14. The method of claim 10, wherein separating the individual mineral particles into respective product streams comprises: separating sand particles into a respective product stream via an air cyclone; and separating mica and kaolin particles into respective product streams via an air classifier.

15. The method of claim 14, wherein separating sand particles via an air cyclone comprises separating sand particles having a size greater than about one hundred (100) mesh.

16. The method of claim 14, wherein separating mica particles into a respective product stream comprises separating mica particles having a size greater than about three hundred twenty five (325) mesh.

17. A method of processing crude clay ore having a high grit content, comprising: injecting crude clay ore having a grit content of between about five percent and seventy five percent (5%-75%) into a heated air stream flowing through a dryer, wherein the dryer comprises a plurality of rotating paddles, and wherein the air stream forces the crude clay ore through the plurality of rotating paddles to pulverize the crude clay ore into individual mineral particles, wherein the heated air stream has a temperature of between about 600° F. and about 1,000° F., and wherein the heated air stream has a flow rate of between about five thousand cubic feet per minute and about fifty thousand cubic feet per minute (5,000-50,000 cfm); and separating the individual mineral particles into sand, mica and kaolin product streams.

18. The method of claim 17, wherein separating the individual mineral particles into respective product streams comprises separating the individual mineral particles by particle size.

19. The method of claim 17, wherein separating the individual mineral particles into respective product streams comprises: separating sand particles into a respective product stream via an air cyclone; and separating mica and kaolin particles into respective product streams via an air classifier.

20. The method of claim 19, wherein separating sand particles via an air cyclone comprises separating sand particles having a size greater than about one hundred (100) mesh.

21. The method of claim 19, wherein separating mica particles into a respective product stream comprises separating mica particles having a size greater than about three hundred twenty five (325) mesh.

Description:

FIELD OF THE INVENTION

The present invention relates generally to kaolin, and more particularly to methods of processing kaolin from crude clay ore.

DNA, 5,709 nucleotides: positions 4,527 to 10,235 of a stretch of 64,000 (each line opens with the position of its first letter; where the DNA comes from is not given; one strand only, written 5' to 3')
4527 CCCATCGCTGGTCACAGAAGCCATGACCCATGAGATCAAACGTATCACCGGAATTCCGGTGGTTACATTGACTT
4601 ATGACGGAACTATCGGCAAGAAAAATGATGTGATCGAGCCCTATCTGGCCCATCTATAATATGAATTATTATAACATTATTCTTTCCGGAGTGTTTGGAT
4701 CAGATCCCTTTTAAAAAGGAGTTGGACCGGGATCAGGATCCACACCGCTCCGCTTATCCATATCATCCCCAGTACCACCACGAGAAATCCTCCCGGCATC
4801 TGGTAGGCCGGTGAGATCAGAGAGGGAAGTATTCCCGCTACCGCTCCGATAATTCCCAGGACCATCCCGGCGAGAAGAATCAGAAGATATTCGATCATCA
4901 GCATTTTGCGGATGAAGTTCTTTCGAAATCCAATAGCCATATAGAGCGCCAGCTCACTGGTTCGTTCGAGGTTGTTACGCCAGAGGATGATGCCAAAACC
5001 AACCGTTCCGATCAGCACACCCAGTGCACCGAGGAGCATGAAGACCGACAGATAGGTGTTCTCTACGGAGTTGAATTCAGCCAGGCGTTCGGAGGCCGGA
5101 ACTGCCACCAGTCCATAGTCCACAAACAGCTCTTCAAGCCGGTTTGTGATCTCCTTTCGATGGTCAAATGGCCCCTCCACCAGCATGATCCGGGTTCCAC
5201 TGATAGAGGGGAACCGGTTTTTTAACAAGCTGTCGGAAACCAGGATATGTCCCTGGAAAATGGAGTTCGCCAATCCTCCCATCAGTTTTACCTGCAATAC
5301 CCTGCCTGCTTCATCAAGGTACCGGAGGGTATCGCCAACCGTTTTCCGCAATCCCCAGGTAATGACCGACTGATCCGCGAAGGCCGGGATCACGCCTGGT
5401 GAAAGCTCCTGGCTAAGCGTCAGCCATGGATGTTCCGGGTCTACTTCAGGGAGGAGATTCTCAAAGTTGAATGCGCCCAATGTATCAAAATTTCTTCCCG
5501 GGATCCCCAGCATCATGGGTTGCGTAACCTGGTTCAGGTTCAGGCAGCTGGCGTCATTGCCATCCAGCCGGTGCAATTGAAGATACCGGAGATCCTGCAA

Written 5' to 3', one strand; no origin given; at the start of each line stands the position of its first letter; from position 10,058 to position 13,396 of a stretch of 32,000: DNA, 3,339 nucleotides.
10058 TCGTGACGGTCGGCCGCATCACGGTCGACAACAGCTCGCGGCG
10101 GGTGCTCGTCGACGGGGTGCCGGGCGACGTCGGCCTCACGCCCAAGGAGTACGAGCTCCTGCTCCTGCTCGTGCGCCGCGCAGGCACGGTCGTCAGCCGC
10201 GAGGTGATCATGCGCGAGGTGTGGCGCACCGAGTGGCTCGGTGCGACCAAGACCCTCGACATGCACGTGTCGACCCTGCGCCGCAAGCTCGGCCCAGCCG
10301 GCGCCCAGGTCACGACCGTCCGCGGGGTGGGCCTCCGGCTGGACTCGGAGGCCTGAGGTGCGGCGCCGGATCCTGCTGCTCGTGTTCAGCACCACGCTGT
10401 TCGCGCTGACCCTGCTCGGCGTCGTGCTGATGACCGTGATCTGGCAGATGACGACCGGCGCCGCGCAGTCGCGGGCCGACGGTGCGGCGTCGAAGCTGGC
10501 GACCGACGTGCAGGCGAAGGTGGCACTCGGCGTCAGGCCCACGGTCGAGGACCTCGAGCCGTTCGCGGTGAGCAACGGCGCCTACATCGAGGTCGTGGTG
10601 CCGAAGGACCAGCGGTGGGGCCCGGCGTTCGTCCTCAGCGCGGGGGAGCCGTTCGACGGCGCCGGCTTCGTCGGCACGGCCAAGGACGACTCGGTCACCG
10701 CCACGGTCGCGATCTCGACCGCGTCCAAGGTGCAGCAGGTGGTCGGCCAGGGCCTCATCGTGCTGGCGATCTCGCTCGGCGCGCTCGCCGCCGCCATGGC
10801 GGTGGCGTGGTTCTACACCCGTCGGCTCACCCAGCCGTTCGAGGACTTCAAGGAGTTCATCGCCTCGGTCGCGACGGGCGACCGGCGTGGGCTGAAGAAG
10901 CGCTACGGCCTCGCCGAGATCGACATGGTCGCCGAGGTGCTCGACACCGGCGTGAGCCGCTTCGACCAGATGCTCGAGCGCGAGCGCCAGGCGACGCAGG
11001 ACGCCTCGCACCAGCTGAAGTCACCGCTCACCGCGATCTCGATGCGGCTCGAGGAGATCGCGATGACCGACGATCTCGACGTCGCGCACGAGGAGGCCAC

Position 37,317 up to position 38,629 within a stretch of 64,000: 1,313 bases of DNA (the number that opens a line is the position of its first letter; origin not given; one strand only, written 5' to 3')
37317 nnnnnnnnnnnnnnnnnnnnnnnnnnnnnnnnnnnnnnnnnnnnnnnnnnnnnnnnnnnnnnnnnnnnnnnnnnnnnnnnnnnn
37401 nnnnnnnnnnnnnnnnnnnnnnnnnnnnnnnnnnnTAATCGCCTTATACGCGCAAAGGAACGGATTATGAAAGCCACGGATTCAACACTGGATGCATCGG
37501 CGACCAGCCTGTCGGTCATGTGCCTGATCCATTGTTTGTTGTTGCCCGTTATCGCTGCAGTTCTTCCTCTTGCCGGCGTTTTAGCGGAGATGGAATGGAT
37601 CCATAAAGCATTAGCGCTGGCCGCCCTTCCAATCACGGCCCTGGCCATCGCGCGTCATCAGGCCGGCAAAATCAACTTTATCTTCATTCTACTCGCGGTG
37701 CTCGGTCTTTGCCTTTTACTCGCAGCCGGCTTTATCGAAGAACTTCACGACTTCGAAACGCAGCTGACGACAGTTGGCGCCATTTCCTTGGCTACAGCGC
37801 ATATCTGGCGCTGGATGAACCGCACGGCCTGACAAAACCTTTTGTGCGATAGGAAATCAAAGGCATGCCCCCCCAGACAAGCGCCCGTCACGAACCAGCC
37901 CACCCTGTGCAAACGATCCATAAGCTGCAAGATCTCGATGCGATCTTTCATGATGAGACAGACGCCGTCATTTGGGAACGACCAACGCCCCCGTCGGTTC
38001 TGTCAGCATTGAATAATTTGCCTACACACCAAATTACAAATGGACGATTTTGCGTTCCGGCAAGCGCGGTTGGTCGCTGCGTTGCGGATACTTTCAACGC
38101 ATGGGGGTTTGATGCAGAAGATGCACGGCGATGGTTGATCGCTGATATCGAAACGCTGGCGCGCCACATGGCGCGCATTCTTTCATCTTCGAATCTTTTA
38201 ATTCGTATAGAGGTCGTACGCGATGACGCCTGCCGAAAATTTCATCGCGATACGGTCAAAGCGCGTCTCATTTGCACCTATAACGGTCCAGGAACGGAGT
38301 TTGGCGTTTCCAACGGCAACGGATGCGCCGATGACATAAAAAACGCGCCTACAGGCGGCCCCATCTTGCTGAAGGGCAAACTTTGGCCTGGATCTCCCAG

BACKGROUND OF THE INVENTION

The term “kaolin” as it is used herein relates to near-white clay deposits which are dominantly comprised of the mineral kaolinite having the formula Al4Si4O10(OH)8 possibly with lesser amounts of the kaolin-group mineral, halloysite. Geologically, kaolins appear in the form of deposits of relatively fine particle size, resulting from the weathering of feldspathic rocks. Kaolin deposits can be classified as primary and secondary. Primary kaolins originate from the weathering of rocks such as granite or granite gneiss which contain high concentrations of feldspathic minerals and are found in the location where they were formed. Secondary kaolins originate from being borne along by river or lake freshwater currents, with subsequent settling and deposition in association with other minerals such as quartz and mica.

Kaolin is used widely as a pigment, filler, coater, extender, ceramic raw material, catalyst base, electrical insulator, and pharmaceutical. Some more prominent uses include paper filling and coating; paint, plastic, adhesive, and ink pigment; rubber reinforcing agent; ceramic raw material from porcelain, dinnerware, tile, and enamels; catalyst base for petroleum cracking and auto exhaust emission catalytic control devices; cosmetics base; and digestive coating remedy.

Crude kaolin, however, typically contains various impurities, most which are removed in order to make a commercially useful product, particularly as a paper coating. The coarser impurities, generally quartz, muscovite, and heavy minerals, are typically separated by settling or screening. The partial or complete removal of these impurities in a economical manner has been the subject of much research and process equipment development in the industry.